“JPMorgan Chase & Co. extended a deadline to decide whether to remove Nigeria from its emerging market bond indexes tracked by more than $200 billion of funds, as a new government in Africa’s biggest economy settles in,” Bloomberg reports.
Back in January this year, JPMorgan said it would assess Nigeria’s suitability to remain in a key emerging currency bond index it manages because of a lack of liquidity in the African country’s foreign exchange and bond markets. The bank, which runs the most commonly used emerging debt indexes, said it had placed Nigeria on a negative index watch and would assess its place on the Government Bond Index (GBI-EM) over the next three to five months, Reuters reported at that time.
The decision that may see Nigeria kicked out of the JPMorgan GBI-EM indexes because of central bank foreign-exchange trading restrictions will be “finalized in the coming months” and no later than the end of 2015, JPMorgan said in a statement dated Friday, June 5th, according Bloomberg. The African country has a 1.8% weighting in the index.
“The key focus will be on consistency and observing a reliable record of liquidity, transparency and minimal hurdles for investors to transact,” JPMorgan said. The extension “takes into account that additional time is required to assess the mentioned factors given the arrival of a new administration,” the news agency added.
Removal from the index would force funds tracking it to sell Nigerian bonds from their portfolios, potentially resulting in significant capital outflows. This in turn would raise borrowing costs for Africa’s largest economy.
A couple of years ago, many investors were optimistic about Nigeria and the stock market was booming, buoyed by strong economic growth and government reforms to improve the country. However, by 2014, the mood soured amid a series of unfortunate events, including the terrorist acts of Boko Haram, an Ebola outbreak and the weakening price of oil, which is the major source of income for the government and has a big impact on the economy.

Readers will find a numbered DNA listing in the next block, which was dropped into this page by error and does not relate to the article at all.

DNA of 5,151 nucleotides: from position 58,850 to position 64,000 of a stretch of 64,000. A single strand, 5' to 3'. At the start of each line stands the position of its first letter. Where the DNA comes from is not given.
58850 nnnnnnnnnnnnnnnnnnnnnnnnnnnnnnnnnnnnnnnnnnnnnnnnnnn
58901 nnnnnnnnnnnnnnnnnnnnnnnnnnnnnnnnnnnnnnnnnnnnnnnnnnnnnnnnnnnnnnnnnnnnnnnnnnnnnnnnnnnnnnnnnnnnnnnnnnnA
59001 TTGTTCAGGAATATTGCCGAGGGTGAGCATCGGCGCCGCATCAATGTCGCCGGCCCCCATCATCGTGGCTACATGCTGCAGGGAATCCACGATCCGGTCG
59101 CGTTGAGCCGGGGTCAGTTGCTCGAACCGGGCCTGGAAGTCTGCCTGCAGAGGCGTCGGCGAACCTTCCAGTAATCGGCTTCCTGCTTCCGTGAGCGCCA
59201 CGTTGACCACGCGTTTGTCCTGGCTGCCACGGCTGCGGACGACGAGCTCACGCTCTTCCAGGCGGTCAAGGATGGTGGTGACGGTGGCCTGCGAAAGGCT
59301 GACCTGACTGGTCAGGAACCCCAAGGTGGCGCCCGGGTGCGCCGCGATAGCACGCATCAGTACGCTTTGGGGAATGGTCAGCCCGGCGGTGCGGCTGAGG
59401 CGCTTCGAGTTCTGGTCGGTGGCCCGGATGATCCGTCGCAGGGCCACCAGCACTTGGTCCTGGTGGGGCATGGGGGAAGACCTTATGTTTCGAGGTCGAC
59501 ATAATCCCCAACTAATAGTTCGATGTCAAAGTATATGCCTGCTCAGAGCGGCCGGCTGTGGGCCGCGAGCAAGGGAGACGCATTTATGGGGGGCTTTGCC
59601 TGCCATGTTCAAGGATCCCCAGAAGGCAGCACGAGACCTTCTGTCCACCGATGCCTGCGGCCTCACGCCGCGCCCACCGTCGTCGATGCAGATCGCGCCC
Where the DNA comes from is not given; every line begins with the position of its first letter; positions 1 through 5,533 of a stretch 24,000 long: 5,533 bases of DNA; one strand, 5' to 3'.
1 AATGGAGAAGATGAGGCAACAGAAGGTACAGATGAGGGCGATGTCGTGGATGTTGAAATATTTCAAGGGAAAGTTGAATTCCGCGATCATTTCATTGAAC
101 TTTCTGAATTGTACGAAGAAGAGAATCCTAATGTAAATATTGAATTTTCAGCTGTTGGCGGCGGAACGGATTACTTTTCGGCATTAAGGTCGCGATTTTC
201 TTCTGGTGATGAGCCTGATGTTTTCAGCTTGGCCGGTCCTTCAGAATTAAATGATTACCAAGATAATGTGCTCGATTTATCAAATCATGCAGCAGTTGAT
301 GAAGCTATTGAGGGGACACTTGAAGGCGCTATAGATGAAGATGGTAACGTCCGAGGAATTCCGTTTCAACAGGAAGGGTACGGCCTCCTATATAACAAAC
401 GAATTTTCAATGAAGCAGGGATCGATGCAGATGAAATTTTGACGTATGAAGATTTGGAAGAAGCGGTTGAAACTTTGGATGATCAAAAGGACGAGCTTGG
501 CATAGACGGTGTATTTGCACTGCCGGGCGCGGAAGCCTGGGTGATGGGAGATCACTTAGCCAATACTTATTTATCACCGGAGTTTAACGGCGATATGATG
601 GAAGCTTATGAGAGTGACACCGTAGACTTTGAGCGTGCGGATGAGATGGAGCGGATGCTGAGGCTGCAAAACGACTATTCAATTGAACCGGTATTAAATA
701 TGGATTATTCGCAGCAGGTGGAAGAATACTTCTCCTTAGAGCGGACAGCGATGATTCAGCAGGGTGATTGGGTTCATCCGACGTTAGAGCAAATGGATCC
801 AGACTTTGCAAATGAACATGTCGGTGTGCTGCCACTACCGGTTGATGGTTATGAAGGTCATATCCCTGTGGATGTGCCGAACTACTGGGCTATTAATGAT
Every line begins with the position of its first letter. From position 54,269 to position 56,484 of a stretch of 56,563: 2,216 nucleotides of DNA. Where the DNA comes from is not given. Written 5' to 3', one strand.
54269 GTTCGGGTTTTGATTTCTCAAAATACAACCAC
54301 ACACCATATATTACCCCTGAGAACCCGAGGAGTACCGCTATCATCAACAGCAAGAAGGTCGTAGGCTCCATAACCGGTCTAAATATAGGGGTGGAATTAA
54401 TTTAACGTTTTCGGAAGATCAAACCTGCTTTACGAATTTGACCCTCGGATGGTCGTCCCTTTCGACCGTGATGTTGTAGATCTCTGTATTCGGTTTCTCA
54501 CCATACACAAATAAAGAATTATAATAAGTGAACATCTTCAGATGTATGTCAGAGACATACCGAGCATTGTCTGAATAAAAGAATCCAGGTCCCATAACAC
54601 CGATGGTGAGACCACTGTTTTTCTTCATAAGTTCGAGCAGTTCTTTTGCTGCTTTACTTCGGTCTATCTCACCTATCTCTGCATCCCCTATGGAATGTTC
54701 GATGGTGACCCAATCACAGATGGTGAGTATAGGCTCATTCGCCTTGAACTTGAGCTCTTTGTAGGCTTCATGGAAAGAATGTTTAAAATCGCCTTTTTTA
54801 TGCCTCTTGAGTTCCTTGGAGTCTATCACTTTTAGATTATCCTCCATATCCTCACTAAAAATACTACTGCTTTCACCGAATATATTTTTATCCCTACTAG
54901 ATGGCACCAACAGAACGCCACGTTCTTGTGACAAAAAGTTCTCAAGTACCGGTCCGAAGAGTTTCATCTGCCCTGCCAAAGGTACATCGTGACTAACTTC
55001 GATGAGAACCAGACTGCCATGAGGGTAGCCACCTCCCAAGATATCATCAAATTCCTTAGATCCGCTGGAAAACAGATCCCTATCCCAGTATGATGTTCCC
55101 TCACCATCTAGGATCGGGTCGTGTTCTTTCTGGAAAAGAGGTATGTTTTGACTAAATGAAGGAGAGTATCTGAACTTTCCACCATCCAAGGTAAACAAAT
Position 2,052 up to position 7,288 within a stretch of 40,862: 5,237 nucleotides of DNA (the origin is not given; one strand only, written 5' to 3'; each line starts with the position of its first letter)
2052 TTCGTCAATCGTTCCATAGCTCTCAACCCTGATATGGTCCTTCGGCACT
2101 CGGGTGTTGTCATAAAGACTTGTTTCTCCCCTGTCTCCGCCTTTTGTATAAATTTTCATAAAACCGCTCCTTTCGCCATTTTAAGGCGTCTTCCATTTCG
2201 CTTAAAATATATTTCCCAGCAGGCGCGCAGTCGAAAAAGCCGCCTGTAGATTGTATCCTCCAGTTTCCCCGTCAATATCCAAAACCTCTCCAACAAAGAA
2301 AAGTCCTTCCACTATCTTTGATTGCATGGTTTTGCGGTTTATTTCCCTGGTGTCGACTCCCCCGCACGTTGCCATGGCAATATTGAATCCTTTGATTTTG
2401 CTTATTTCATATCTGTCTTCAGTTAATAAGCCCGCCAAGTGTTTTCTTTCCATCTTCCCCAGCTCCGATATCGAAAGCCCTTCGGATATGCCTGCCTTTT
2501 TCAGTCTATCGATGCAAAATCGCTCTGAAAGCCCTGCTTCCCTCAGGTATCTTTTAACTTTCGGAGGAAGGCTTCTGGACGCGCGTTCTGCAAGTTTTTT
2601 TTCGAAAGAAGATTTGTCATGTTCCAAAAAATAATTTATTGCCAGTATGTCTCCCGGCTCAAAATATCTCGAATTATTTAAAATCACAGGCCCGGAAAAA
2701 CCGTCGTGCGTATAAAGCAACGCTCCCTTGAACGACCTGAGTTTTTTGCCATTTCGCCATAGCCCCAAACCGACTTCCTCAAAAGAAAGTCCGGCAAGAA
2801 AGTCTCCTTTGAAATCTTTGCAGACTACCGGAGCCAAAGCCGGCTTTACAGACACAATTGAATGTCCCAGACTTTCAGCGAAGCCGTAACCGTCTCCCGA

In Nigeria, oil accounts for around 75% of government revenue.
Nigeria’s Central Bank devalued the national currency in November 2014, which was the first time in three years, as the nation’s currency plunged amid falling oil prices.
Nigeria clearly has a compelling growth story, but as mentioned above has faced a number of challenges in recent times. The government will likely have problems funding development and must find new sources of income. Hopefully, this situation will lead to much-needed reforms and a crackdown on corruption to unlock such income. While lower oil prices will likely have an adverse impact on Nigeria’s fiscal situation and foreign reserves, government debt is only 13% of GDP.